Air can exist in oil in four different states of coexistence. They include the following:
1. Dissolved – not visible (no clouding present); can represent as much as 10 percent of the total volume.
2. Entrained – unstable microscopic air bubbles (clouding present).
3. Free – trapped pockets of air in dead zones, high regions and standpipes.
4. Foam – highly aerated tank and sump fluid surfaces (more than 30 percent air).
Some the problems associated with aerated oil include: Oxidation, Thermal degradation, Cavitation
Oxidation: Oil can oxidize when its molecules come into contact with oxygen. It stands to reason that the more oxygen exits from the oil, the faster the oil will oxidize.
Thermal Degradation: Aerated oil generates heat by the following mechanisms:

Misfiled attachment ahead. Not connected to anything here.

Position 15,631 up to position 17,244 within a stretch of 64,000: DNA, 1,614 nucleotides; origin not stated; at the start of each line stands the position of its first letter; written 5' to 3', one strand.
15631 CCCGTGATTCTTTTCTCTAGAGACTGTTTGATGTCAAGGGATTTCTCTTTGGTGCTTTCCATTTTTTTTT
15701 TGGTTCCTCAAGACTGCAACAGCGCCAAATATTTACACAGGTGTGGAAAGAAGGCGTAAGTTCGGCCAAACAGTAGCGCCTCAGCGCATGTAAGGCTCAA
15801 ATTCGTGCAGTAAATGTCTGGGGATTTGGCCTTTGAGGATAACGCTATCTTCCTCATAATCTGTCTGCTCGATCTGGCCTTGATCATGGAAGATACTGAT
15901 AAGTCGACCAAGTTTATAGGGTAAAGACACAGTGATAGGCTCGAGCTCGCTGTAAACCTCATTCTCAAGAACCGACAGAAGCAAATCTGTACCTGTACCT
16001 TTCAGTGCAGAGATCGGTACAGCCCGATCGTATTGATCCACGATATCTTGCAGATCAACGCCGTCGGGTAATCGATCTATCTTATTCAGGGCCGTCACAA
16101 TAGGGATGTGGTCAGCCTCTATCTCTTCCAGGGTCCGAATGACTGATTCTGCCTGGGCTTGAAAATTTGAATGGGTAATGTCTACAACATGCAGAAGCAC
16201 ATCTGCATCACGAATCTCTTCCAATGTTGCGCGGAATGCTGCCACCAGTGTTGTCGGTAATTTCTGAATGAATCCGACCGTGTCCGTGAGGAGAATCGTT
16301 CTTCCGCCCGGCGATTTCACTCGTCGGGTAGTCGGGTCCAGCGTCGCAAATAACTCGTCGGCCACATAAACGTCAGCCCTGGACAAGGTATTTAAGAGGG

Adiabatic compression of air bubbles (localized heat generation)
Aeration-induced oil flow resistance in piping and components (energy is converted to heat)
Loss of bulk modulus (air makes oil compressible, which generates heat)
Cavitation: When vapor bubbles become rapidly pressurized, such as in a pump or journal bearing, destructive microjets of oil can collide with machine surfaces at extremely high velocities. Some have estimated that the velocities may approach the speed of sound. The result is a progressive, localized erosion of these surfaces. Note that vapor bubbles cause most erosive damage from cavitation, not air bubbles. Vapor bubbles form from the oil itself (light oil fractions) as well as from water contamination (water vapor).